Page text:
Thursday, 20th September 2018
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Life And Death Row

This documentary was about the mass execution of a number of death row inmates in Arkansas who were scheduled for execution by a certain date because one of the drugs that was going to be used was reaching it's judicial expiry date. Midazolam was the drug in question and the reason why its use was being cancelled was because it was deemed to be a form of 'cruel and unusual punishment' in the execution of death row inmates. There was no narration of the documentary and most of the contributors were people who definitely had a dog in the fight over the whole issue of judicial executions.

There were the families of those who had been murdered as well as the families of those were set for execution. It comes as no surprise that with an issue as contentious as the death penalty there were no people who were adopting an in between stance, people were either for it or against it. In this particular documentary there were the stories of two men who were up for execution. Both had been on death row for over 20 years and the first of the two men was still claiming to be innocent after all of these years. At first he came across as being a sympathetic character, especially when the documentary team spoke to his wife and step daughter but then you found out more about the man and you weren't so sympathetic any more. Even one of the eight men up for the mass state execution talked about what a horrible person he was and how he had had to get the authorities in prison to move him from the cell alongside his to another area in the prison because he was such an awful presence to have so close to him. The other man that was up for execution you realised didn't have much chance of a stay of execution as the first inmate due to the fact that he was a convicted serial murderer and rapist. The first man who still maintained his innocence had a number of avenues open to him to try and stay his execution and most of them revolved around the DNA evidence that wasn't produced at his trial. In the end he got his stay of execution but the second inmate wasn't so lucky and was duly executed after all of the legal avenues for his stays of execution were exhausted. As you might expect there was a huge media presence in Arkansas surrounding the executions and that was mainly to do with the use of the drug Midazolam which had been used in several botched executions and was being retired because of those reasons.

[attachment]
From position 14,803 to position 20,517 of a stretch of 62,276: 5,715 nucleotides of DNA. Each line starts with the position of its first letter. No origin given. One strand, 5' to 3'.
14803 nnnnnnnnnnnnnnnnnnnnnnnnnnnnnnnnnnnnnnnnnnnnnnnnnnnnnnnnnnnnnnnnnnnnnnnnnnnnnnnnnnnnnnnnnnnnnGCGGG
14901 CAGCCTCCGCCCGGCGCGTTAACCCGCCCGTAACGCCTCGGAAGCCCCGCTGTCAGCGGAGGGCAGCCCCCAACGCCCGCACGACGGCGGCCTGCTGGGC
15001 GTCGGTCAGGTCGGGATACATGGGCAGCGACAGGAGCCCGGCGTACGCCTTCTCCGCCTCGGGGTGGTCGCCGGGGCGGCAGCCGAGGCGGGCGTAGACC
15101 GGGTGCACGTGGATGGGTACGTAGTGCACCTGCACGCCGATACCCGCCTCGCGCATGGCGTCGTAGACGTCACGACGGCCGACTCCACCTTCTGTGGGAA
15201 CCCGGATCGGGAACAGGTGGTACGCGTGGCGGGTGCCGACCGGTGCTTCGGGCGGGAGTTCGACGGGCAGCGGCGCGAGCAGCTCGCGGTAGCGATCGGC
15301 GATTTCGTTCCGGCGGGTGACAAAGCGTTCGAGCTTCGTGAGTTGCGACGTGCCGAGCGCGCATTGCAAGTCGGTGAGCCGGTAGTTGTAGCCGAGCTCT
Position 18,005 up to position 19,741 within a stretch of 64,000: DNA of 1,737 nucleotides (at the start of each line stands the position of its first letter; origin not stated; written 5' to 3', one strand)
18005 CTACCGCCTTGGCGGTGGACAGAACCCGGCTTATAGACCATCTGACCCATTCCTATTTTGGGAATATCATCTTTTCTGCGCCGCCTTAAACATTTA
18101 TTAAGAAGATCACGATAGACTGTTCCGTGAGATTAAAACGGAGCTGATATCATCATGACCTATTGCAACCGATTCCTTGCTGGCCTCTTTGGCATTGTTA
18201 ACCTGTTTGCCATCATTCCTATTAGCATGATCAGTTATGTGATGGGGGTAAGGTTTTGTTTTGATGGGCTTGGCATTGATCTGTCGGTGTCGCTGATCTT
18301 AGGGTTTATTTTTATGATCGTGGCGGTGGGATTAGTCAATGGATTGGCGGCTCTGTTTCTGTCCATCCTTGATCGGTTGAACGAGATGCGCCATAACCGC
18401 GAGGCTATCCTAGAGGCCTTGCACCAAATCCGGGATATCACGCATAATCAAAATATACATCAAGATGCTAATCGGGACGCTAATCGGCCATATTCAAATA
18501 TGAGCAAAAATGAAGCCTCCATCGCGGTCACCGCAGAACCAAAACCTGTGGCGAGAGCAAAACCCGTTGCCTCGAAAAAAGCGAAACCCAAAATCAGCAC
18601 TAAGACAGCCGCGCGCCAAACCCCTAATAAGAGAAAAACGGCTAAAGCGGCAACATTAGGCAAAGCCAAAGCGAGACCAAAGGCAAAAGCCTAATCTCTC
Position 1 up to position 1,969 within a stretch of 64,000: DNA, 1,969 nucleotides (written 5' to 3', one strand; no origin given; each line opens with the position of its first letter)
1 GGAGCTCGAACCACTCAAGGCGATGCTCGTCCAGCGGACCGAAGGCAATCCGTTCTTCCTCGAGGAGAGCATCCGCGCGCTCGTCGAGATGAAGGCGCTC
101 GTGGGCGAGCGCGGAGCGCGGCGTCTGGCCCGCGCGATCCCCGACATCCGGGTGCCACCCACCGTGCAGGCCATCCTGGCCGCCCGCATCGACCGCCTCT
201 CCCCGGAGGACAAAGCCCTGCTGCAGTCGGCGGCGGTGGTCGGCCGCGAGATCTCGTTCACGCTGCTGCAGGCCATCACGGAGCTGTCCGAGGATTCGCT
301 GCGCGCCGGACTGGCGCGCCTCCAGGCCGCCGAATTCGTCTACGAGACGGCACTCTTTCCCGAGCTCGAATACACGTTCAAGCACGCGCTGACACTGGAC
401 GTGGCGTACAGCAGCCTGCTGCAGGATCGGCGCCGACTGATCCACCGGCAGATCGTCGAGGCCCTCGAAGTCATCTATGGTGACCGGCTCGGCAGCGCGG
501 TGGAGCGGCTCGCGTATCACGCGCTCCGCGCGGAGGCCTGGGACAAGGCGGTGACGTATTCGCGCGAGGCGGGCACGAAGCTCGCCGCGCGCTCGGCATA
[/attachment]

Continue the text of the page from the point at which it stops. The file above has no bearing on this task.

Other than a small presence of anti death penalty protestors outside the prison there was no huge outcry over the issue of the death penalty per se.

Interestingly the documentary did cover a previous death penalty case where three young men were accused and convicted of the murder of three young boys. One of those young men was given the death penalty, mainly because he looked like a goth and had an interest in satanism.

The fact that the three young men never committed the crimes didn't come into it and they were convicted in the court of public opinion backed up by a legal and political system that thought it was convenient to sacrifice them. Thankfully the young men were acquitted but only years later after serving a large amount of the their young adulthood in prison. One of the men spoke against the mass executions at a rally and interestingly enough had Johnny Depp the Hollywood actor there as a friend. Depp did speak a little but it was enough to see that without a script he isn't a natural speaker. All of this made it seem as if there was a concerted effort to end the death penalty but nonetheless it is small and by and large ineffectual. It was an interesting documentary particularly to view from this side of the Atlantic where even the idea of a death by execution is alien.

It just seems that there are so many forces at play that the issue over whether the death penalty is a fundamentally right or wrong thing isn't even fully considered.


Letters to the Editor

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